Deconstruction Of 1860 House

Questions and answers relating to houses built in the 1800s and before.

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AndyG
Posts: 2
Joined: Mon Aug 07, 2006 4:02 pm
Location: Poolesville, Maryland

Deconstruction Of 1860 House

Post by AndyG »

I am trying to find information on companies that perform deconstruction (demolish) old homes. The house I own was built in the 1860's and will need to be demolished in a year, mid 2007. I plan to sell the hard wood floors, moldings, beams etc... to those interested. The house is in Maryland and in good condition.

AndyG
Andy Gawlik

Crash
Posts: 351
Joined: Fri Jun 24, 2005 9:09 am
Location: downeast NC

Post by Crash »

Look in the yellow pages under "Wood Pimps"

drew in baltimore
Posts: 235
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Location: Baltimore, MD
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Post by drew in baltimore »

Have you considered moving it? Or selling it to someone who would move it? 1860's houses are getting rarer and rarer in Maryland with all the developers demolishing them to make way for McMansion farms. There must be hundreds of people out there in the DC burbs who would be interested in keeping it intact.
Drew in Baltimore

1847 Greek Revival rowhouse in Baltimore
http://home.earthlink.net/~cathedralhill/id3.html

Savinggrace
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Location: Great Lakes Region.
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Post by Savinggrace »

Hi Andy,

It is good of you to look into options this far in advance. I would consider looking into offering it for sale, to be moved; offering it to historic preservation groups, as a tax write off; or if it ends up being the best option to have it demolished, look for architectural salvage outfits.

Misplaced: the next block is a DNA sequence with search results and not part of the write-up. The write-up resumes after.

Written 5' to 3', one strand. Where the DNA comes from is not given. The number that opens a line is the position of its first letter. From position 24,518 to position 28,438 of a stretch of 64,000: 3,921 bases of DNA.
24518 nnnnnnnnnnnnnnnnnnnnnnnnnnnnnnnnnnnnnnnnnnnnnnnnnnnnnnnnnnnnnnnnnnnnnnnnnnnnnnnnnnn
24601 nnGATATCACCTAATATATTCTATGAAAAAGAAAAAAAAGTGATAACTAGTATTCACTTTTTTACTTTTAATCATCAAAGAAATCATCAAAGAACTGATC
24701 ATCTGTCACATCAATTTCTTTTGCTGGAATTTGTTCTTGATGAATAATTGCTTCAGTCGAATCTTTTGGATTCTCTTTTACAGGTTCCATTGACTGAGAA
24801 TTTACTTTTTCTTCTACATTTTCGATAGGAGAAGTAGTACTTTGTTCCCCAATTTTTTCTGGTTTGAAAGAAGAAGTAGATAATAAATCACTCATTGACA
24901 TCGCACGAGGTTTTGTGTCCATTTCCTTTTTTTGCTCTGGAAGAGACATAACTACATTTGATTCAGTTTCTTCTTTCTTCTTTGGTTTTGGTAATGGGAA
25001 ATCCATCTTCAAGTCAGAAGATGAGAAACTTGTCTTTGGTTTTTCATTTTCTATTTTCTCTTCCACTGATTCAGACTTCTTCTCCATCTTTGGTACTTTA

That should get you started. Best Wishes!

Melissa

The Gingerbread Man
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Location: Placerville, CA, USA
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Post by The Gingerbread Man »

Advertise.......
FREE house. You move you own it.
No money out of your pocket and someone saves a graceful lady.
Just be sure all of the insurance is in place for your protection.

AndyG
Posts: 2
Joined: Mon Aug 07, 2006 4:02 pm
Location: Poolesville, Maryland

Good ideas

Post by AndyG »

Thanks, some of your responses are good ideas. I have asked an engineering firm for the cost of stabilizing and moving the house farther back on the property, added on top of the renovations needed; it is far above anything I can afford. I have considered and will advertise in the newspaper the house for sale to move at own expense and will consider giving it away just to reduce the cost of deconstructing it. The house has been in the family for 30 years and believe me there is a lot of sweat and blood put into, but for everything that gets fixed something breaks, and being in the military these days doesn't give me a lot of time to work on it.
Thanks again for the ideas, and if you think of anything or know anyone interested, let me know.
Andy Gawlik

catya
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Post by catya »

Andy, if there is a place on your property to move it to why not do that-- it would not have to be repaired for actual use at this point only kept from deteriorating... which is a whole different (and cheaper) strategy. Future uses for the house either by you or future owners could include studio, workshop, guest house, living space for an aging parent. I strongly feel it can be an asset to you instead of a liability. They aren't building 1860 houses anymore and like collector cars and any other antique they will increase in value.

eaton
Posts: 122
Joined: Thu Jun 23, 2005 8:57 pm

Post by eaton »

WOOD PIMPS!!! :lol: :lol: :lol:

That's classic...I love it.

Andy,
Seriously rethink taking an 1860 house in "good" shape apart. Maybe someone would be interested in moving it.

We've salvaged a few houses that were pretty rough but still worth saving. In the end the owners decided that they'd rather burn or knock the houses to the ground, so we did the salvage work to keep the wood from being completely wasted. It always makes me a little sad to dismantle history though.

Savinggrace
Posts: 135
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Post by Savinggrace »

I also wonder if you wouldn't consider moving the house to a different part of the property and renting it out for a few years to offset the cost.

Best wishes,

Melissa

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